November is here, and many are unaware that it is National Native American Heritage Month. As the daughter of a Blackfoot Indian, this month is extremely meaningful to me. Unfortunately, not much is taught in schools (or in general) regarding Native American culture or history other than stories about Sacagawea or the First Thanksgiving. However, Native American culture is rich and breathtaking, and deserves more attention than that surrounding the Thanksgiving story.
Fortunately, there is a wealth of resources available to you as a parent that can assist you in teaching your children about the Native Americans. Here are a few easy ways to teach your children about Native Americans:
- Please recognize that Native Americans are not one specific people group. While this term is used to broadly recognize the native people of our country, each tribe is unique in culture, language, and belief systems. As you teach your children about Native Americans, please teach them about the unique tribes specifically. So, rather than saying, “Today we are going to read a book about Native Americans,” say instead, “Today we will read a story about the Iroquois Indians.”
- Teach your children about local tribes. The tribes that currently live in Louisiana are the Chitimacha Tribe of Louisiana (Charenton), Coushatta Tribe of Louisiana (Elton), Jena Band of Choctaw Indians (Jena), Tunica-Biloxi Indian Tribe of Louisiana (Marksville), and the Houma Indian Tribe (Golden Meadow). Many of these tribes welcome visitors, which is a great way for children to see how modern Native Americans live. Children struggle with understanding that Native Americans live among us today because they often only learn about them in an historical context.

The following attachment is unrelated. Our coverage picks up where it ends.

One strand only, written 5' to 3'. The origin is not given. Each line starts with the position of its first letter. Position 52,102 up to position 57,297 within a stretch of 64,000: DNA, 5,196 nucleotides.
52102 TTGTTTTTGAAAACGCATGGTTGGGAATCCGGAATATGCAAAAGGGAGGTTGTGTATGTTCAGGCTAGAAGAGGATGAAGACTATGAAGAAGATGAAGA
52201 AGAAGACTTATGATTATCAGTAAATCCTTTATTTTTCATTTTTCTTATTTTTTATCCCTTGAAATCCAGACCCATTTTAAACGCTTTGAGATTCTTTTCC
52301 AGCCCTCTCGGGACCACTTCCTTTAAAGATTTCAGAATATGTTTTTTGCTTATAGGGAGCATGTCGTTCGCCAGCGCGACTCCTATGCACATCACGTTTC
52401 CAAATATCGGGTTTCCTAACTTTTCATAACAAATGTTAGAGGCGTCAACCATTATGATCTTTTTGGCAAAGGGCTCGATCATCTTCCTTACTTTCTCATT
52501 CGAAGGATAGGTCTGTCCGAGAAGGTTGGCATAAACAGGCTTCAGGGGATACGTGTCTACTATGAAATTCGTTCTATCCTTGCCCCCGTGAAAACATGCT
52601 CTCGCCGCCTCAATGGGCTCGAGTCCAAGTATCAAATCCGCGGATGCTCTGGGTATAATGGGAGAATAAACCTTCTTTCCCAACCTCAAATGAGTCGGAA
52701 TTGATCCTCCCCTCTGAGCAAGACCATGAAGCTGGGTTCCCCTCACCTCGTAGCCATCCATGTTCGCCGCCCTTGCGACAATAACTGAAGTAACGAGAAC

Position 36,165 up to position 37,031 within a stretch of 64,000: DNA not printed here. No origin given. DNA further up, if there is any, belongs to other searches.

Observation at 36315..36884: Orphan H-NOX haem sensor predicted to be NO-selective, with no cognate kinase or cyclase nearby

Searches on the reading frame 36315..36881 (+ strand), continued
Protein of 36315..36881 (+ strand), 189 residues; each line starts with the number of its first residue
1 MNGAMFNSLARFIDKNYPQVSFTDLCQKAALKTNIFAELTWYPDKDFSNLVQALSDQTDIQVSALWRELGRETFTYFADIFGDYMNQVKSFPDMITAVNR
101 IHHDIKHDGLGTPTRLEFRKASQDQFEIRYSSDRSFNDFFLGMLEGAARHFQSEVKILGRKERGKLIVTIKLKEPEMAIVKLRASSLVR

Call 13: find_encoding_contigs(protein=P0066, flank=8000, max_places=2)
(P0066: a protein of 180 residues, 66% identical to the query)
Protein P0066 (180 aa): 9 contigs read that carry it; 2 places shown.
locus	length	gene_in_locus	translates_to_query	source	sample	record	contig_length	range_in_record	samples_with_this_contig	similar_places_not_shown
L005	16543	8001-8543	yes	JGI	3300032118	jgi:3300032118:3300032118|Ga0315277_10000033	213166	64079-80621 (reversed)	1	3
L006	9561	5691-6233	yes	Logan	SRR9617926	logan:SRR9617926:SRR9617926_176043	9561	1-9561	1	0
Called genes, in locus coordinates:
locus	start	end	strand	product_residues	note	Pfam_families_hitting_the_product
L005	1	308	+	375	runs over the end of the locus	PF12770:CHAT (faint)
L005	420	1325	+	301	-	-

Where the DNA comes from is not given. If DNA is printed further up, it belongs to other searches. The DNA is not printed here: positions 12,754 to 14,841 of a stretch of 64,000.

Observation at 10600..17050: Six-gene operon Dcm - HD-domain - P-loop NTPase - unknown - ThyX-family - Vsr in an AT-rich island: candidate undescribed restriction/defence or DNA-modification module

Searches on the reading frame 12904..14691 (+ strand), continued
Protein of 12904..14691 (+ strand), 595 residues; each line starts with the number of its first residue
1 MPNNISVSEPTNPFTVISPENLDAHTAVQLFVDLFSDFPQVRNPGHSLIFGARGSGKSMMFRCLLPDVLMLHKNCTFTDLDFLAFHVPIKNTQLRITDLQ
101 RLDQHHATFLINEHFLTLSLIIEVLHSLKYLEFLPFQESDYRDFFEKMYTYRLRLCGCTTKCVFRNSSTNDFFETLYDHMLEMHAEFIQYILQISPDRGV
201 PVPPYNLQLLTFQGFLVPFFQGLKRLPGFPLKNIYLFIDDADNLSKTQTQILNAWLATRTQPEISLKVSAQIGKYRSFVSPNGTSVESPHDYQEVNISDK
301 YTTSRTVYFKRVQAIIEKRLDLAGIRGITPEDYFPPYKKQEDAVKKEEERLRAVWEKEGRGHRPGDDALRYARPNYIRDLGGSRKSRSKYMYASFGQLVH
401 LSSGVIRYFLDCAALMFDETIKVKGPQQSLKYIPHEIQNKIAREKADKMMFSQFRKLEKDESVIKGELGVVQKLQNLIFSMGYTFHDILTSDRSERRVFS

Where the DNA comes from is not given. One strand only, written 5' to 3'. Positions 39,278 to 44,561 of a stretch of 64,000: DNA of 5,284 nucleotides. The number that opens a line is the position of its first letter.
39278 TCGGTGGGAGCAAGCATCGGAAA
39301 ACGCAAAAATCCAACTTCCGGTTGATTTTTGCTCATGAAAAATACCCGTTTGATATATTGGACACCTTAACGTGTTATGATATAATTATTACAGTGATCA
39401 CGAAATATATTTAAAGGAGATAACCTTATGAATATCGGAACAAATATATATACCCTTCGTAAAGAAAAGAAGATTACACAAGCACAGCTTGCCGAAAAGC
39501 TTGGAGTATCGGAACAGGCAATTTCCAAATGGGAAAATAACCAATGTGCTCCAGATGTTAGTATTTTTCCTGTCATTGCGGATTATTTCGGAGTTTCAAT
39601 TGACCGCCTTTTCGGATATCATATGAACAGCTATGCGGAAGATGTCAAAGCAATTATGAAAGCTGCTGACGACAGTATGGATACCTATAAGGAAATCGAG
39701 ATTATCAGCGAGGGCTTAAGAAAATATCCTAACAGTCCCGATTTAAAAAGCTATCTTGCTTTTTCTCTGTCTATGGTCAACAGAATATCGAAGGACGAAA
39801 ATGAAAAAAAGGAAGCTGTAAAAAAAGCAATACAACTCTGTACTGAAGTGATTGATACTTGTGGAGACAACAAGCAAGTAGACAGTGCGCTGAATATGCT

- Read! There are a WEALTH of stories about Native Americans, but you must choose wisely when deciding which books to read with your children. Many, many stories that are about Native Americans reinforce harmful stereotypes that portray them only as brutal savages. Here are a few books that I highly recommend:
Crossing Bok Chitto: A Choctaw Tale of Friendship and Freedom by Tim Tingle
This is a beautiful story of an unexpected friendship between two cultures that are separated by the river Bok Chitto. Martha Tom breaks her family’s rules about not crossing the river, and when she gets to the other side, she meets and becomes friends with the slaves who live there. When she hears that the family’s mother is about to be sold, she helps the family escape to freedom.
These are just a few recommendations. I hope that these help you to celebrate Native Americans this month and throughout the rest of the year!